E-commerce adoption and usage have been rising globally for some time, but the novel coronavirus (COVID-19) pandemic has forced all industries to embrace e-commerce platforms regardless of whether they were ready to. With most consumers forced indoors over the past two months, the outbreak will likely affect how consumers shop after lockdowns are lifted and restrictions ease.
Importantly, COVID-19 has become an unexpected catalyst for tech adoption. According to Nielsen’s “COVID-19: Where consumers are heading?” report, 37% of consumers surveyed in Singapore say they are shopping online more often as a result of the outbreak, and three-in-four plan to maintain their online shopping levels even after shelter-in-place restrictions ease.
Singaporeans are no longer allowed to eat out due to Circuit Breaker restrictions since April 2020, so there has been a sharp increase in food delivery services and cooking meals at home.
It’s clear that e-commerce and online channels will remain dominant in the short term, but consumers in Singapore do still shop at physical stores during the pandemic.
We know that new norms have emerged as a result of COVID-19 and may be here to stay – that’s why looking at shopping trends before the outbreak can help us understand how shopping behaviour has changed since. We’ve analysed some things that brands and retailers need to keep in mind for when traffic picks up.
Singapore will remain a price-driven market
Nielsen data shows that although two-in-five consumers said they have ordered food from delivery services in the past month, 93% of consumers in Singapore ate home-cooked food at least once a week. This explains why fresh produce accounted for over half of consumers’ monthly grocery spend last year.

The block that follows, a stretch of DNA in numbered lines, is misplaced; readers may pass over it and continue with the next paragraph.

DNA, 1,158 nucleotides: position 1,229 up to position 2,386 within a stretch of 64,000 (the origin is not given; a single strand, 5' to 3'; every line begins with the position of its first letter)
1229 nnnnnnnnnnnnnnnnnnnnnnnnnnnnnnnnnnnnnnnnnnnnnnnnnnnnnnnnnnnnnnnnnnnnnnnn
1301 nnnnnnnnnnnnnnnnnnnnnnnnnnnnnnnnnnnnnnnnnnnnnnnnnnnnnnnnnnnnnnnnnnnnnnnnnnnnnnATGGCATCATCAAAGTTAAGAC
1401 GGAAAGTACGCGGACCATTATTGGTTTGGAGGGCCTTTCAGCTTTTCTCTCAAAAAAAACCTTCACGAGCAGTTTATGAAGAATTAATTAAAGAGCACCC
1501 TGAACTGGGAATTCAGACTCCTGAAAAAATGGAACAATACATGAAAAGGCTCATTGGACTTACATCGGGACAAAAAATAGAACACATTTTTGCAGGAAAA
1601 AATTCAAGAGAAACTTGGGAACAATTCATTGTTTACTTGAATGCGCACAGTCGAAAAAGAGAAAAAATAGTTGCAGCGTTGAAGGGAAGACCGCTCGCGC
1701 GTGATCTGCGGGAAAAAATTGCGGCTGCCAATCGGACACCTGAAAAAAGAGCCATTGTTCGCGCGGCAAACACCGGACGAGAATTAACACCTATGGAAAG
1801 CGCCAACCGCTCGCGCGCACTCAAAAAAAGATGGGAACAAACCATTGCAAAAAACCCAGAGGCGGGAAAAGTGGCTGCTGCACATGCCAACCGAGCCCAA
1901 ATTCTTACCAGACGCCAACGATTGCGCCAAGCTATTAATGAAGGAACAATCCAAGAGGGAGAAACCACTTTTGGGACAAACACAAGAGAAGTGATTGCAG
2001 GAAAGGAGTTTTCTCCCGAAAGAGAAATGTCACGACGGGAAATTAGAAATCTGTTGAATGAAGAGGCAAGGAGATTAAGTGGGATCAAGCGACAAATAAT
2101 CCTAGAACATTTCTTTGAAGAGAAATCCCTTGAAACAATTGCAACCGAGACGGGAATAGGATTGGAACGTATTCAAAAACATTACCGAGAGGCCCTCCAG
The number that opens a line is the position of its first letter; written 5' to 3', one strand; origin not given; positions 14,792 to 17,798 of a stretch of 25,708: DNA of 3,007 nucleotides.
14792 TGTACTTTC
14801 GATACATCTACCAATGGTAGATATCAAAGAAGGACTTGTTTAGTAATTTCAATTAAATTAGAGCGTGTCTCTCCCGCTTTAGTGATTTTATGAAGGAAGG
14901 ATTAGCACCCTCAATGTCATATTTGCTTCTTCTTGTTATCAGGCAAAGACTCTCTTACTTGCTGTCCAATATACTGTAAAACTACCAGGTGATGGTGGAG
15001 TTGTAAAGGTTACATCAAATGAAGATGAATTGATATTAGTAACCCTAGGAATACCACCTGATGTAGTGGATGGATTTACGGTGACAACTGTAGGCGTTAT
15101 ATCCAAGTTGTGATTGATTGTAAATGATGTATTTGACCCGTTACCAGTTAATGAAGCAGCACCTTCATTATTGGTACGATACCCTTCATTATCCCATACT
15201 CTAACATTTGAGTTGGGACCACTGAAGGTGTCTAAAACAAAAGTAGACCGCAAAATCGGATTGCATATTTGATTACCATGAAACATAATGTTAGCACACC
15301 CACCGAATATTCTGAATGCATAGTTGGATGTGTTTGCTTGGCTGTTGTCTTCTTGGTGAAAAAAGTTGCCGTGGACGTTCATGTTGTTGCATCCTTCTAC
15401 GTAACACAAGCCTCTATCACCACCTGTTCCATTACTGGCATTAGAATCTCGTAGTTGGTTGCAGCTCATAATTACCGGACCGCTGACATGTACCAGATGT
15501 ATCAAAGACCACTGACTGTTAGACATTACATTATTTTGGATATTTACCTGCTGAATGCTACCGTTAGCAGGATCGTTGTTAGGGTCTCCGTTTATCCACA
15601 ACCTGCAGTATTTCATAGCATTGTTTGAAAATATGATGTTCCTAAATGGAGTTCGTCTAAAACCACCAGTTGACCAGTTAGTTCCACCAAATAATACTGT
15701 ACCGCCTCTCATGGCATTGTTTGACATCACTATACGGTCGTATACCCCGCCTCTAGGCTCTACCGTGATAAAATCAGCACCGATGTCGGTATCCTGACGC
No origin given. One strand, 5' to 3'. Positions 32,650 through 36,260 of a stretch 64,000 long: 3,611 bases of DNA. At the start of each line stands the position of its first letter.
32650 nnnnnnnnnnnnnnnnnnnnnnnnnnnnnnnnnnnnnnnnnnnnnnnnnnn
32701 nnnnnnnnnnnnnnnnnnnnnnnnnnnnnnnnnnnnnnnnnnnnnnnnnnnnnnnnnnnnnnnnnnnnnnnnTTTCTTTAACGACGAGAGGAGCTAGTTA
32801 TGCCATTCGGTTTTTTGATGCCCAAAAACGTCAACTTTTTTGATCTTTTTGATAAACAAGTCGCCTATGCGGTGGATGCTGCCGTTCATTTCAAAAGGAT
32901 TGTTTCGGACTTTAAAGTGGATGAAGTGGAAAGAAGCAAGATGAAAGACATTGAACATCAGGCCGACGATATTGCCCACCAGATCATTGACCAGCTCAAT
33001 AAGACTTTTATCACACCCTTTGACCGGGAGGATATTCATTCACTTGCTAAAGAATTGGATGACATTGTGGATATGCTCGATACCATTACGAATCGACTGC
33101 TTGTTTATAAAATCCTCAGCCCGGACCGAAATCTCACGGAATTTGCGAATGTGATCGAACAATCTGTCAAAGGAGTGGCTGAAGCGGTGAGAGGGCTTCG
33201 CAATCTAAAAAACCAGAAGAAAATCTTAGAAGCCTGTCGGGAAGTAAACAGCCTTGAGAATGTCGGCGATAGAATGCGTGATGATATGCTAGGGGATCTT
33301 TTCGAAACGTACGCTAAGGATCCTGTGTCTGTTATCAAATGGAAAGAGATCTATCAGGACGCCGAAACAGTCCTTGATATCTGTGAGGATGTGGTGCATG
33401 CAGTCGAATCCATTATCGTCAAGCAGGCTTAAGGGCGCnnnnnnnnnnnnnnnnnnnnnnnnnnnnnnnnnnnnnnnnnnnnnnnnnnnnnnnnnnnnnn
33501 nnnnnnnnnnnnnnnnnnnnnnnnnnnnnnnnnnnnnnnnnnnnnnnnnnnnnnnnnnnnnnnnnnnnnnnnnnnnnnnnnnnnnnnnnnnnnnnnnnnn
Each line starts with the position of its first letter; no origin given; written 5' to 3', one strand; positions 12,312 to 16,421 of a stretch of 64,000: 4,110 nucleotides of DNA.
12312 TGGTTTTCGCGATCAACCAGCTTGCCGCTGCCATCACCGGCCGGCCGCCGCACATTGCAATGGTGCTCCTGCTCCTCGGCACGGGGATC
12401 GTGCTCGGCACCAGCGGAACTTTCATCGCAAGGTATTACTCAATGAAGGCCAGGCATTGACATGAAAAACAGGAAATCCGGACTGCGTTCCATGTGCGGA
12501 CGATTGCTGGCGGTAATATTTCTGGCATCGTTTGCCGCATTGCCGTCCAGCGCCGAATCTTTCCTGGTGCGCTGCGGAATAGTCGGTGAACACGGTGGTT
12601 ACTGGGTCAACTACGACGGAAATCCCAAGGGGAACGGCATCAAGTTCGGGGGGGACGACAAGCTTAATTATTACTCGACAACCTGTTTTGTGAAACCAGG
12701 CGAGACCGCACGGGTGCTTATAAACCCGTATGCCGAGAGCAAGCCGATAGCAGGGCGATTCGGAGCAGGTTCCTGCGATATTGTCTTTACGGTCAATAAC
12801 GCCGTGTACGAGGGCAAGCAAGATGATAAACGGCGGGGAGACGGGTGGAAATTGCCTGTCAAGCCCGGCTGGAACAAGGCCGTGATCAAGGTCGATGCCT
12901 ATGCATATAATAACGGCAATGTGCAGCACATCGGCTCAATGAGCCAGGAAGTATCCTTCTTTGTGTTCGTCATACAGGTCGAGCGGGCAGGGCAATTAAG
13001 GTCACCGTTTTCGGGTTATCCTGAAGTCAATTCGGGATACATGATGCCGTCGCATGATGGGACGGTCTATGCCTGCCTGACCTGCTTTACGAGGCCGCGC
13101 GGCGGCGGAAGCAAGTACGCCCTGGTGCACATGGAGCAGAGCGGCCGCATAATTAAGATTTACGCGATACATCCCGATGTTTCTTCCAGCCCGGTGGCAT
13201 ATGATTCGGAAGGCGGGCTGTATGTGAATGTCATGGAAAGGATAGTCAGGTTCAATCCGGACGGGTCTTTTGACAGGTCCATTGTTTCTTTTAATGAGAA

We saw consumers purchasing fresh groceries for meals at home before the outbreak in 2019. Knowing the reason behind frequent shopping trips is especially relevant during the pandemic, when people flocked to supermarkets to prepare for meals and stock their pantries.
The general sentiment obtained from our Shopper Trends 2020 report is that people made their grocery shopping trips with strict budgets in mind. More than eight-in-10 shoppers perceived food prices to be increasing and that they were likely to keep rising. In response to rising food prices, 45% of shoppers bought only essentials, 22% bought less in total (a 10 percentage point increase from 2018), and 19% switched to cheaper brands (8 percentage point increase from 2018).
This means that consumers in Singapore were already concerned about price and their budget even before the outbreak. A look at consumer sentiment gives us some insight into this purchasing behaviour.
According to The Conference Board® Global Consumer Confidence™ Survey, in collaboration with Nielsen, Singapore’s consumer confidence from third-quarter 2019 to first-quarter 2020 remained stagnant at 89. The past few quarters foreshadowed consumers’ reduced intention to spend, and due to COVID-19, concern over the economy grew by 7% compared to the previous quarter.
More than half of shoppers went to a lot of effort to buy groceries at the lowest prices, while 48% made it a point to look at circulars and coupons. Visits to personal care stores (e.g., Watsons) and discounters (e.g., Venus Beauty) in 2019 increased, with discounters more than doubled compared to 2018. Customers shopped at personal care stores mainly for their value-for-money products, but they also appreciated the ease of finding products and their great customer service.